No parent would say the work is easy. But for many, it is the most rewarding work they ever do. By denying themselves and providing for their children, parents stumble into the truth of the paradox that Jesus preaches. They find new life. Parenting does not always provide what one desires. Instead, it is a life that is lit up with love and shot through with joy. By taking up the cross of parenting, parents lose much of their old selves and find a new life that is radically closer to Love.

The challenges of parenting are many. Knowing one’s own desires is hard enough. Figuring out what children want can be tougher still. Then there is the task of discerning what the family needs. Even harder can be finding ways to fulfill some of those needs, especially in this world of too much greed and violence; and in a society filled with vast opportunities and rapidly-expanding social power.

No one gets it right. All who take up the cross of parenting stumble again and again. Parents can’t always listen so their kids will talk and talk so their kids will listen. They can’t teach their children everything they need to thrive in this crazy world. They can’t provide perfect protection. Parents are fragile mortals with spirits and minds that only partially reflect God’s love.

And yet, all across the world 350,000 children are born every day; and the blessings of family life continue to pour forth in endless fountains of love regardless of the heartache, conflict, and fear that also mark family life. Sacrifice is called for. Sacrifice is often achieved. And children and parents grow spiritually despite all our many personal limitations.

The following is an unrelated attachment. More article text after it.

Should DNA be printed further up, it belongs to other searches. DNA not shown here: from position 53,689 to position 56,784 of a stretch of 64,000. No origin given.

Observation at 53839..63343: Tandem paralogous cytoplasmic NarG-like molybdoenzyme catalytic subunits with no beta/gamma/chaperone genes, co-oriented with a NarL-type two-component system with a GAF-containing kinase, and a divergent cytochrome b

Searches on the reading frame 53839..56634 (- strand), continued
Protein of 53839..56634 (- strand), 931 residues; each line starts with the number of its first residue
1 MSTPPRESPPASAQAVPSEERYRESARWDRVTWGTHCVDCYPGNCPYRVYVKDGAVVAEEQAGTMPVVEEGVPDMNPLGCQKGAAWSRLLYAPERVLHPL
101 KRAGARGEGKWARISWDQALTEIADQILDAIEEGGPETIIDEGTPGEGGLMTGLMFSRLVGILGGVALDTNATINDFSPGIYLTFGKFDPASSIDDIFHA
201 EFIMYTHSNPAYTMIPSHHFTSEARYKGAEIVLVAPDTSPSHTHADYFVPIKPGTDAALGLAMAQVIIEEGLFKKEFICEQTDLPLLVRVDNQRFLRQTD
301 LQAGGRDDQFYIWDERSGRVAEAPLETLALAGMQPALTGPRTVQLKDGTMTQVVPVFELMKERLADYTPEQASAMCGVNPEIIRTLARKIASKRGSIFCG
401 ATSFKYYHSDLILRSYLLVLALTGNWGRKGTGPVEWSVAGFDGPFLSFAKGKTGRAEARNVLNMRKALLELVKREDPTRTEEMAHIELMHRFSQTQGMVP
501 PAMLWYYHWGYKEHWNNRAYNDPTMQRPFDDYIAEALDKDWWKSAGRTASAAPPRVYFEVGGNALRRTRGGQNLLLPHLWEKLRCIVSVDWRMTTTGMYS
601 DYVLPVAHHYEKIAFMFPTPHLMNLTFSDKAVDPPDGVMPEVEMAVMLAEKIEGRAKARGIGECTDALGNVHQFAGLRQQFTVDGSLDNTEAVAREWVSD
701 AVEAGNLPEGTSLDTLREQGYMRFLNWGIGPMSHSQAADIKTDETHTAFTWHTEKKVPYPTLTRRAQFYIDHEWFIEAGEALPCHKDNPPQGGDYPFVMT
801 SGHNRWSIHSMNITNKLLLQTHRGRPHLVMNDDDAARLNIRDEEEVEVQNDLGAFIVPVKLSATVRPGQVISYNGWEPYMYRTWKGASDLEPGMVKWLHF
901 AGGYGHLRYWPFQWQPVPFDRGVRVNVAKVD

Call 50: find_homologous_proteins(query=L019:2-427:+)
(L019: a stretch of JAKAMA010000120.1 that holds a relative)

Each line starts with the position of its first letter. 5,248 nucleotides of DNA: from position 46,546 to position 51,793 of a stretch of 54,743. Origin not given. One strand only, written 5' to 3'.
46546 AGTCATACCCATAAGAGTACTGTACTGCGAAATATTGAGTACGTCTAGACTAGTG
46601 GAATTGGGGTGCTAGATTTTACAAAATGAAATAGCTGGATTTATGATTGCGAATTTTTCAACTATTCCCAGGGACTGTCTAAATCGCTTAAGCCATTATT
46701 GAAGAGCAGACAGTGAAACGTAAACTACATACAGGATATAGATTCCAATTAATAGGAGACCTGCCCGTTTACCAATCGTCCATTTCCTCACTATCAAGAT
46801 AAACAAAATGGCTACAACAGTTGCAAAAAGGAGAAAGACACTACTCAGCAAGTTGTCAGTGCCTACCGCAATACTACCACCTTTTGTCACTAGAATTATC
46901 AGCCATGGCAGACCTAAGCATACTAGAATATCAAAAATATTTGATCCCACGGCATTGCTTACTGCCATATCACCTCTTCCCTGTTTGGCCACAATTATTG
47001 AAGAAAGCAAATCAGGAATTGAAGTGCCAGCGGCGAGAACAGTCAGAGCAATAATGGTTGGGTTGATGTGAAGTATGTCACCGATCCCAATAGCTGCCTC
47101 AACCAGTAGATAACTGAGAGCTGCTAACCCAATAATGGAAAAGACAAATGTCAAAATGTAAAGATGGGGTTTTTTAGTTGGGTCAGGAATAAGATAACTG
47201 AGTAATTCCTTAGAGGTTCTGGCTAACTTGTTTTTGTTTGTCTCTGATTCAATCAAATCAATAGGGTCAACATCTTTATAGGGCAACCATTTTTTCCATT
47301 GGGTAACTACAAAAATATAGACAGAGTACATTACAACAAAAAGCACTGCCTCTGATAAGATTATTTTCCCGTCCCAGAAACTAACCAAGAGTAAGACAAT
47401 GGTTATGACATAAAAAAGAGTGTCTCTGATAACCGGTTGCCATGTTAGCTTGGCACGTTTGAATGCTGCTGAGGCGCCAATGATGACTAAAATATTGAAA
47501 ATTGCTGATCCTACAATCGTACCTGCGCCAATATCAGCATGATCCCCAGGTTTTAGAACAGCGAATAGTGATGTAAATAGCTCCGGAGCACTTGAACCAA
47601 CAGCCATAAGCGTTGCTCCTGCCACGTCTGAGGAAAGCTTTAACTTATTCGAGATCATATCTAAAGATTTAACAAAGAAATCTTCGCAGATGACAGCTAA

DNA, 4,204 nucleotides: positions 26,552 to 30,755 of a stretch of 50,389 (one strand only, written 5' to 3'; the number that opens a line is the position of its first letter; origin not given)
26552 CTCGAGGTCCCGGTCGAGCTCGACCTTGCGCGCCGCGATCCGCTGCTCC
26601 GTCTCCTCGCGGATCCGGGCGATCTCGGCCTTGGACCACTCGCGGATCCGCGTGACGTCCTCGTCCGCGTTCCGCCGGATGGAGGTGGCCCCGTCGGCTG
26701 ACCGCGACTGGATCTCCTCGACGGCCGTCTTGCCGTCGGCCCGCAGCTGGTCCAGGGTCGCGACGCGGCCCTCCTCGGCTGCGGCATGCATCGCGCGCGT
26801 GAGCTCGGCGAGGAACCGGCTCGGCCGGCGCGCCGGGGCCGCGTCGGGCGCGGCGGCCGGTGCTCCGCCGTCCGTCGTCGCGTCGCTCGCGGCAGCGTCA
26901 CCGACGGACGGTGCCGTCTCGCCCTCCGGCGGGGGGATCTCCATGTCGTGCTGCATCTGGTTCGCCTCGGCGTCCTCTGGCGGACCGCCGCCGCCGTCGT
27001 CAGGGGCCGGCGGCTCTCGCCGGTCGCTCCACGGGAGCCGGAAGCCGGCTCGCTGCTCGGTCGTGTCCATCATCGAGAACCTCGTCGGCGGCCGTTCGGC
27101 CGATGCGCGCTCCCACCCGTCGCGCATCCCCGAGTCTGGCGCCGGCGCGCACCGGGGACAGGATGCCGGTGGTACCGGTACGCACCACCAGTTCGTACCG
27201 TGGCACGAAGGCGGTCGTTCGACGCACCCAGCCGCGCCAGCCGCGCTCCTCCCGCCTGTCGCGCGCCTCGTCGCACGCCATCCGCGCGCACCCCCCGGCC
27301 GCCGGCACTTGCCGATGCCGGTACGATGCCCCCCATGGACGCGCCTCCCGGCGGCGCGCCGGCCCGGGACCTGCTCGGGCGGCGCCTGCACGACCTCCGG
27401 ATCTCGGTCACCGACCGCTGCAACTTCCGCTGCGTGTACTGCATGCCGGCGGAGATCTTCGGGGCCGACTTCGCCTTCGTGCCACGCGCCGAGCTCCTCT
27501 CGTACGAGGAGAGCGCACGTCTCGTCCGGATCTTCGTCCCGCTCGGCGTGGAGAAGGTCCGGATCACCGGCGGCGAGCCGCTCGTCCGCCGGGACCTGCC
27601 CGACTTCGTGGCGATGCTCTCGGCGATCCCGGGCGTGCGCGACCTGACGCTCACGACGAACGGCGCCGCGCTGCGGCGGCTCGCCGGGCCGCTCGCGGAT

Something similar is found in ministry, I believe. In communities of faith like this one, we are called to mourn and celebrate together, to reach out to our neighbours in love, and to join Peter and the others as followers of Jesus who journey to the cross and beyond to new life.

As in family life, it is useful for a church to know what it wants. But as with parenting, we also learn that our desires are not always in alignment with our needs. We may desire to worship not only the God who is Love, but also the nation or empire into which we were born. The stories of Jesus tell us that we can’t have both, and this can be a painful lesson for us we stumble down the path to Jerusalem.

We may want to deny the poverty in this city and injustices like racism and sexism. The stories of Jesus suggest we do otherwise, and so, we may find ourselves involved in outreach and justice work that conflict with some of our wants, but which, with Grace, provides us with the spiritual growth we need.

Mick Jagger and the Rolling Stones expressed this 50 years in the song which gives this sermon its title. “You can’t always get what you want. But if you try sometime, you just might find, you get what you need.”

Lent is a season in which we try to get what we need. But the rigours of the journey don’t mean that we ignore our desires. Spiritual journeys require both a growth cycle and a comfort cycle; both awareness and sleep; both hikes up the sides of mountains and restorative meals around the family hearth.

The journey with Jesus provides both. It is a journey to death and rebirth. It is also one in which we meet each other in joy at the baptismal font of Living Water and in hope at the Communion Table of Living Bread.

As fellow pilgrims, I am grateful when we know what we want and when we strive for what we need. May it be so in this beloved community as it continues its Lenten journey of faith, hope and love towards Easter morning.

Thanks be to God.